A larger pan of almost simmering water

5 to 6 Tbsp unsalted butter

A wooden spoon

A bowl with a tray of ice cubes and water to cover them

A small flexible-blade metal spatula or a table knife

Place the chocolate and coffee in the small pan, cover, and set in the larger pan of almost simmering water.  Remove pans from heat and let chocolate melt for 5 minutes or so, until perfectly smooth.  Lift chocolate pan out of the hot water, and beat in the butter a tablespoon at a time.  Then beat over the ice and water until chocolate mixture has cooled to spreading consistency.  At once spread it over your cake with spatula or knife.

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From the Kitchen – Hillbilly Corn

This week I thought I’d post a recipe that isn’t sweet!  (Unless you count the fact that it’s made with sweet corn.)  Growing up, my two favorite ways to eat corn was either by fire-roasting ears of corn still in their husks, or by cutting it off the cob and making hillbilly corn.  We had this last week, along with some bread I picked up at the store and a whole chicken that Guy smoked that afternoon.

Hillbilly Corn

Hillbilly Corn

Smoked chicken, bread, and hillbilly corn

Smoked chicken, bread, and hillbilly corn

Hillbilly corn with all the trimmings

Hillbilly corn with all the trimmings

Hillbilly Corn

One ear of fresh sweet corn per person

1-2 tsp bacon grease

1-2 tsp oil (canola or olive oil preferably)

1 ripe tomato, chopped

1 cucumber, peeled and chopped

3 slices of bacon, cooked and crumbled – good way to get the grease you need!

2-4 green onions, sliced thinly (white and green parts)


1.  Cut the corn off the cob into a large bowl.  Feel free to run your knife along the cob to make sure to get all the juice/leftover corn pieces off the cob.

2.  Heat the bacon grease and oil in a heavy-bottomed skillet.  We have used both a cast-iron skillet and an electric skillet with good results.  Add the kernels to the skillet and let it cook.  You will want to stir frequently to prevent burning or sticking.  The corn will start to brown and get small crunchy places on it.  Cook until it reaches this point, about 10 minutes or so.

3.  Pour cooked corn into a serving bowl.  Serve with bowls of tomato, cucumber, crumbled bacon, and green onion.  Everyone gets to garnish their corn with the other veggies and bacon as they please.  Enjoy!

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Cleanliness is next to…

“In a large house there are articles not only of gold and silver, but also of wood and clay; some are for special purposes and some for common use.  Those who cleanse themselves from the latter will be instruments for special purposes, made holy, useful to the Master and prepared to do any good work.  Flee the evil desires of youth and pursue righteousness, faith, love and peace, along with those who call on the Lord out of a pure heart.”  2 Timothy 2:20-22

We’ve been doing a lot of cleaning over the past week.  We’re still trying to shift everything around in the apartment, finding good spots for stuff to be stored and emptying boxes as much as possible.  Every day looks more like a lived-in home rather than an anonymous dwelling.  Add to that a huge load of laundry and freshly mopped floors, and the place is looking pretty good, if I do say so myself.

Guy turned in the last part of his Greek 1 final yesterday, so we don’t have a grade for that yet.  However, that means that he has moved out of Greek 1 and is embarking into Greek 2 now.  By the end of this week, his homework will no longer be taken from his textbook, but rather from a Greek New Testament.  That he didn’t have – until last week.  We were looking at Greek NT’s, and I noticed that, for such a thin book, they were charging around $80 for the things!  Then I found a Greek New Testament combined with a Hebrew Old Testament – something else we would need to buy next year when Guy takes Hebrew.  So we bought it!  It’s a curious book, really.  Study aids, commentary sections, and other bits of info not in Greek or Hebrew are written in German!  Then the book starts with the Greek Old Testament in the front, and ends with the Hebrew Old Testament in the back.  For you non-linguists out there, this really does make sense: Greek is written left to right like English, whereas Hebrew is written right to left.  Therefore, the Hebrew Old Testament would start from the back cover and be read towards the front.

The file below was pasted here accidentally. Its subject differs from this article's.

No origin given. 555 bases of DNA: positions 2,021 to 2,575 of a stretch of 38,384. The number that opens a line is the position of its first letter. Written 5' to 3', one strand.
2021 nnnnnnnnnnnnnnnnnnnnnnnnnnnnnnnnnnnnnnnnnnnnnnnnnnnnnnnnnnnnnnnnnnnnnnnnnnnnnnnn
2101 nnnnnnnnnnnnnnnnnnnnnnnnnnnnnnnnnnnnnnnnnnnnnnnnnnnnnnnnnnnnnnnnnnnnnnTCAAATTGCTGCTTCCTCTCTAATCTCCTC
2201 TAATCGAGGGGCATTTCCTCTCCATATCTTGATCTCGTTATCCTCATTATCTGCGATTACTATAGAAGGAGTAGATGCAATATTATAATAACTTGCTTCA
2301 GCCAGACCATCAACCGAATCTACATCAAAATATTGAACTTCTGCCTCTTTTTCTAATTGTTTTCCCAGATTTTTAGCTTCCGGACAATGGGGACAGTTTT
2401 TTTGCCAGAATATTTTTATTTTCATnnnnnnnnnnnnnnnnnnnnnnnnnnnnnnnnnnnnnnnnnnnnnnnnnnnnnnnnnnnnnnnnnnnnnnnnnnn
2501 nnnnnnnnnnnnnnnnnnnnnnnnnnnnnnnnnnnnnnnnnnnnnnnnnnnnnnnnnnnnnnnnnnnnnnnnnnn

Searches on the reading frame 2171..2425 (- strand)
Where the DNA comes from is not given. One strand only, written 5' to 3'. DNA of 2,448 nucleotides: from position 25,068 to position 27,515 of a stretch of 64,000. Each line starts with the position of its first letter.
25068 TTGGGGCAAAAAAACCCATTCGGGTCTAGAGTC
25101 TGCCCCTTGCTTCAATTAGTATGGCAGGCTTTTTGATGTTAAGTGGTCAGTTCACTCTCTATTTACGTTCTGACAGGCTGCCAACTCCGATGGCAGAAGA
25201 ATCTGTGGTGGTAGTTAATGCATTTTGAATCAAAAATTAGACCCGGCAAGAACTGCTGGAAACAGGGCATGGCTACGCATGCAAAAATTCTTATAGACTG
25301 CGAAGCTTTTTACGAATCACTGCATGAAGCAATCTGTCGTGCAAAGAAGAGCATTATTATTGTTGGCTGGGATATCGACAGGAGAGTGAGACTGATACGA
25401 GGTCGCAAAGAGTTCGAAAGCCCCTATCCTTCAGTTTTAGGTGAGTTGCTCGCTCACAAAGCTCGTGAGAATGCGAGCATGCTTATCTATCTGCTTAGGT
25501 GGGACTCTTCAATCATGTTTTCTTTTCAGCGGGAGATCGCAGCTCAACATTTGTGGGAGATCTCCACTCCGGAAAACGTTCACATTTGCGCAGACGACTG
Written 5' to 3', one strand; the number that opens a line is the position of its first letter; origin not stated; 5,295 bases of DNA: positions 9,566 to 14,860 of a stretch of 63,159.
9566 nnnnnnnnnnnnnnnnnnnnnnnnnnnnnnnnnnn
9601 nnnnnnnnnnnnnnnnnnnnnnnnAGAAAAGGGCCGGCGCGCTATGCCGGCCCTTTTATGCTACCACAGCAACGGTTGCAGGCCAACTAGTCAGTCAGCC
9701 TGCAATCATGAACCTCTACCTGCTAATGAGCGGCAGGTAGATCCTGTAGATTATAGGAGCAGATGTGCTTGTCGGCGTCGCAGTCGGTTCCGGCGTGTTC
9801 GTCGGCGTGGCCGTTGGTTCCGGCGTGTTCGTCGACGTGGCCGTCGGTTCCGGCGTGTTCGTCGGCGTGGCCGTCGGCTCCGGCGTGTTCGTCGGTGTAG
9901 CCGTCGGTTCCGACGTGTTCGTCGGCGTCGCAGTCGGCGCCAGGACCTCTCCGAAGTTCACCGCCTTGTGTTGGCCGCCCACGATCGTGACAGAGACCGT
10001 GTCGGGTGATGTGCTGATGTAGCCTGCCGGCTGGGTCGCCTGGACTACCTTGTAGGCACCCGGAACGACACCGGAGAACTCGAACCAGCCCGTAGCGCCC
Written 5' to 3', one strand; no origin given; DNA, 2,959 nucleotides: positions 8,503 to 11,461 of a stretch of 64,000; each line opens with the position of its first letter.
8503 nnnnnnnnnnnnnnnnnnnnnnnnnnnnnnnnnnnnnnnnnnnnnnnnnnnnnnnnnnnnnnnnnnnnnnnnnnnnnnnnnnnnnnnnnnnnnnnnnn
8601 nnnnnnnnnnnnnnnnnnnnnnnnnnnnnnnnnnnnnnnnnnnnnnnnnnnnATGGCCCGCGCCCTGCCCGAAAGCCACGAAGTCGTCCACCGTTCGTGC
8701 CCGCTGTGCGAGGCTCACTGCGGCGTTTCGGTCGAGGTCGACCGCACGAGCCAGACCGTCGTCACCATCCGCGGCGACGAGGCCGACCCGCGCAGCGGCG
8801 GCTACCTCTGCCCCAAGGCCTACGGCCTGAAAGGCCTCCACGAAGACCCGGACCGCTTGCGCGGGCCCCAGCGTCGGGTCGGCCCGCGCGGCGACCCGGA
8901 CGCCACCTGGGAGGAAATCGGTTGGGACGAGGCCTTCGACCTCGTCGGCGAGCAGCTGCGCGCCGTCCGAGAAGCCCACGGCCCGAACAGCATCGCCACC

Guy starts work today.  Or, should I say, tonight.  He is to be there at 5:30 PM – ?  I’m not sure what I’ll be doing while he’s away, but it’ll probably involve a couple of movies and knitting/crocheting.  We’re anxiously awaiting what his work schedule will be so that we can try to plan our event calendar around it.

We’ve been trying to get involved in a few social groups outside the house.  Jessi’s found a knitting group that meets every two weeks, while Guy’s found a fly fishing group.  We’re excited for these opportunities, yet also know that they are not to substitute why we are here.  Rather, we hope to have opportunities to witness and tell others about Jesus.

Also, happy belated 4th of July!  We were invited to the home of the Median Adult and Family minister from Travis Avenue Baptist Church.  We had Mexican stack-ups (nacho bar), some desserts, and a homemade ice cream contest.  We then watched as several dads and kids set off a ton of fireworks.  But the best part of the location?  We were practically surrounded by fireworks shows going off: Dallas, Fort Worth, Grapevine, Benton, and who-knows-where-else were all firing at the same time.  It was beautiful, and long, and loud from the kids’ detonations.  But we were glad to be celebrating with other Christians.

We would love to hear from people back home.  The loneliness factor ramps up at times, and makes the longing for home increase.  Yet we know that God has us here to learn, not only our studies, but also how to persevere and thrive through our circumstances.

Prayer Requests:

*  Guy, as he starts the new job

*  Continued good grades for Guy, especially since study time will be reduced with the job

*  Job for Jessi

*  Financial stress

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A Final Thought…

“Consider it pure joy, my brothers and sisters, whenever you face trials of many kinds, because you know that the testing of your faith produces perseverance.  Let perseverance finish its work so that you may be mature and complete, not lacking anything.”  James 1:2-4